LRP - Licenses

LRP - Regulations

LRP - Permits

Recreation - Statewide

Recreation - Trapping

Recreation - Fishing

Recreation - Hunting

Env. Protection - Management

Env. Protection - Emergency

Env. Protection - Resources

To sign up for updates or to access your subscriber preferences, please enter your contact information below.



 
Donate today: make a difference
Join the community of caretakers
Help preserve Wisconsin's State Natural Areas for future generations. Give to the Endangered Resources Fund today!
Donate today: make a difference
Find
a natural area by name.
Locate
a natural area by county.
Explore outdoors
and find places to go.
Use our interactive map
to find natural areas.
Volunteer
and help care for SNAs.
Contact information
For information on State Natural Areas, contact:
Thomas Meyer
Natural areas conservation biologist

Wisconsin State Natural Areas Program Doering Woods (No. 481)

Doering Woods

Photo by L. Parker


Overview

Location

Within the Chequamegon-Nicolet National Forest. Price County. T40N-R3E, Sections 21, 22, 27, 28. 284 acres.

Description

Description

Doering Woods is a mature stand of hemlock-hardwoods which has a history of selective cutting throughout. Canopy dominants are hemlock, and yellow birch. Canopy associates include red maple, sugar maple, paper birch, and white pine with occasional white spruce, balsam fir, and basswood. The largest trees are white pine, several of which have girths in excess of 30 inches in diameter (dbh). Red maple and sugar maple are reproducing successfully, but very little hemlock reproduction is occurring. Deer are undoubtedly having a negative impact on hemlock and yellow birch regeneration both of which are favored by deer and intolerant of heavy browsing. Characteristic shrubs are mountain maple, beaked hazelnut, American fly honeysuckle, and red-berried elder. The groundlayer includes species such as intermediate wood fern, Canada mayflower, mountain wood-sorrel, three-leaved goldthread, and small enchanter's nightshade. Club-mosses are common throughout the tract. Other noteworthy species include slender lady's-tresses, creeping rattlesnake plantain, and spotted coral-root. Several spring runs occur within the site. Associated with these are pockets of wet forest in which the dominant trees are white cedar, black ash, and red maple. A 10-acre conifer swamp composed of black spruce and tamarack is also present south of the South Fork of the Flambeau River, which drains the nearby Pike Lake chain and flows southwesterly to eventually join the main channel of the Flambeau River. The river supports many species of game fish including walleye, muskellunge, and northern pike. In addition, the uncommon to rare lake sturgeon (Acipenser fluvescens) is found throughout the stream. Doering Woods is owned by the US Forest Service and was designated a State Natural Area in 2007.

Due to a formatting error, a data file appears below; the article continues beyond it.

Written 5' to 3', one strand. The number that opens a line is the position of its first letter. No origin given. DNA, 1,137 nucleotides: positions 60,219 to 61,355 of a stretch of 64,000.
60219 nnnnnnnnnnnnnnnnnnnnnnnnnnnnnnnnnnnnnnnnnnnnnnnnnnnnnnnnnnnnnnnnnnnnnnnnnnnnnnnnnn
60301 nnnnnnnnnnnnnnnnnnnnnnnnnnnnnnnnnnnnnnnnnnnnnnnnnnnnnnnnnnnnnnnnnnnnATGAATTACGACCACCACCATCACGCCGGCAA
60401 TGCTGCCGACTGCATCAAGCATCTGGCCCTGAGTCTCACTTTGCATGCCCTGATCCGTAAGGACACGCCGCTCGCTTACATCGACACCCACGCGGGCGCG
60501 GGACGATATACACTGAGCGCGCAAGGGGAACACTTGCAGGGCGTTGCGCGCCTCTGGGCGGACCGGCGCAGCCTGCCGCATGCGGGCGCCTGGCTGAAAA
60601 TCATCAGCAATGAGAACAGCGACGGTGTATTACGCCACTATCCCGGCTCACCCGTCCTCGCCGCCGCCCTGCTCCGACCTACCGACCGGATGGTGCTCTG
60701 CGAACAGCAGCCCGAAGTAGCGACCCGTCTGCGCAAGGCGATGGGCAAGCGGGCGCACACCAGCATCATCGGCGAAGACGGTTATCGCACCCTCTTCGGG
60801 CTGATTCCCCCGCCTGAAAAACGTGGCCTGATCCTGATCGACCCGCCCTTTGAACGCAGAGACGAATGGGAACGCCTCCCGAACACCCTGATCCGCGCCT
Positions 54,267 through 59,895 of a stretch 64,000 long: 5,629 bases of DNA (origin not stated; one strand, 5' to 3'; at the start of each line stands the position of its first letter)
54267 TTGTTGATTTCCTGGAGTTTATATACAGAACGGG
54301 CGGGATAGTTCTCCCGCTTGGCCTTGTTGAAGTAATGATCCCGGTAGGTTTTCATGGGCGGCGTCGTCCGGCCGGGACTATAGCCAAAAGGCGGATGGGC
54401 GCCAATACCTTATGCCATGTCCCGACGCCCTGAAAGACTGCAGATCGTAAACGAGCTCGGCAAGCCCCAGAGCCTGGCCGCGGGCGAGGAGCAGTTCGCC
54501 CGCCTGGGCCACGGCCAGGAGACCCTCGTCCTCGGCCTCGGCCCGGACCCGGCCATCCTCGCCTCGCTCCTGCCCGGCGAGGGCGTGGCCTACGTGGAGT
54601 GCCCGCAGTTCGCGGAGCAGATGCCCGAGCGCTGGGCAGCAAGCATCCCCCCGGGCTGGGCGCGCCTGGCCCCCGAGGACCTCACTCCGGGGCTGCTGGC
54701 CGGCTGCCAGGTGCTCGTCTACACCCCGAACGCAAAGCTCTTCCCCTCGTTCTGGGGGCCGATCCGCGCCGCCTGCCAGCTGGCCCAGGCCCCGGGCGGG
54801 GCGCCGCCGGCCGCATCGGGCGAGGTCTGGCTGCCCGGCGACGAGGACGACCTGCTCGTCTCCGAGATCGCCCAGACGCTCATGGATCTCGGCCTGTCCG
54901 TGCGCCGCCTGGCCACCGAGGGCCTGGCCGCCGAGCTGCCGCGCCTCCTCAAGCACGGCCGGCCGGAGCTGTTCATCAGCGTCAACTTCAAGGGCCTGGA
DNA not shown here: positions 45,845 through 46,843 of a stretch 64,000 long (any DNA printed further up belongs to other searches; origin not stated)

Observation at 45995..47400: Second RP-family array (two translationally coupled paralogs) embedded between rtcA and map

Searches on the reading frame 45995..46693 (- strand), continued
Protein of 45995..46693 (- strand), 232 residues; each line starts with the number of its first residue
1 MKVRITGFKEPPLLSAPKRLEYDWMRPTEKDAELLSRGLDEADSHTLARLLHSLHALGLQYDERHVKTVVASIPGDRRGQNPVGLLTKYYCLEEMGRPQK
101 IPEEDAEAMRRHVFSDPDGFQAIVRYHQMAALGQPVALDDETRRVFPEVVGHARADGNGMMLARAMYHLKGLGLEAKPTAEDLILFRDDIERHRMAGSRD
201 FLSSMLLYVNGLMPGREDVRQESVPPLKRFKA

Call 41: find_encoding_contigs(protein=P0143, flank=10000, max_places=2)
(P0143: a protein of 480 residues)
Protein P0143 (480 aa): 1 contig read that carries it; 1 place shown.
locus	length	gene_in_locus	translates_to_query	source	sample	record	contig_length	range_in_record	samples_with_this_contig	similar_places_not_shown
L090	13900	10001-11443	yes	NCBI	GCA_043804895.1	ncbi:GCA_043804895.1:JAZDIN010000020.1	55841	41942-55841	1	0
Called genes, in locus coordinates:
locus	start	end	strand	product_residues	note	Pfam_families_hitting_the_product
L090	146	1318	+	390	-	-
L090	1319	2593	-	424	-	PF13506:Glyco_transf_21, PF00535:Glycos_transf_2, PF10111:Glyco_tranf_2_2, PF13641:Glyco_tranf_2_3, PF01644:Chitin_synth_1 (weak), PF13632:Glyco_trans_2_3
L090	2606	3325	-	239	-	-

Access

Driving directions

From the intersection of Highways 70 and 13 in Fifield, go east on 70 about 17 miles, then north on FR 144 2.3 miles, then east and north on Logging Dam Road to a parking area. Follow the hiking trail to the old logging dam and cross the river to obtain access to the north part of the Doering Tract. The south part may be reached by following a trail on the south side of the river west.

Ownership

Doering Woods is owned by:

  • US Forest Service

Maps

The DNR's state natural areas program is comprised of lands owned by the state, private conservation organizations, municipalities, other governmental agencies, educational institutions and private individuals. While the majority of SNAs are open to the public, access may vary according to individual ownership policies. Public use restrictions may apply due to public safety, or to protect endangered or threatened species or unique natural features. Lands may be temporarily closed due to specific management activities. Users are encouraged to contact the landowner for more specific details.

The data shown on these maps have been obtained from various sources, and are of varying age, reliability, and resolution. The data may contain errors or omissions and should not be interpreted as a legal representation of legal ownership boundaries.

Recreation

Very few State Natural Areas have public facilities, but nearly all are open for a variety of recreational activities as indicated below. Generally, there are no picnic areas, restrooms, or other developments. Parking lots or designated parking areas are noted on individual SNA pages and maps. Trails, if present, are typically undesignated footpaths. If a developed trail is present, it will normally be noted on the SNA map and/or under the "Access" tab. A compass and topographic map or a GPS unit are useful tools for exploring larger, isolated SNAs.

Non-DNR lands

Hunting and trapping

This is a non-DNR owned SNA: Opportunities for hunting and trapping depend on the land owner. Please contact them directly to find out about their rules for hunting and trapping. You can find a link to other owner websites under the "Resource links" heading above. More details regarding allowable uses of this non-DNR owned SNA may be posted, if available, under the "Access" tab above.

Back to Top

Other activities

Other allowable activities such as - but not limited to camping, geocaching and bicycling are determined by the landowner. Please contact them directly or visit their websites for details.

Last revised: Thursday, October 19, 2017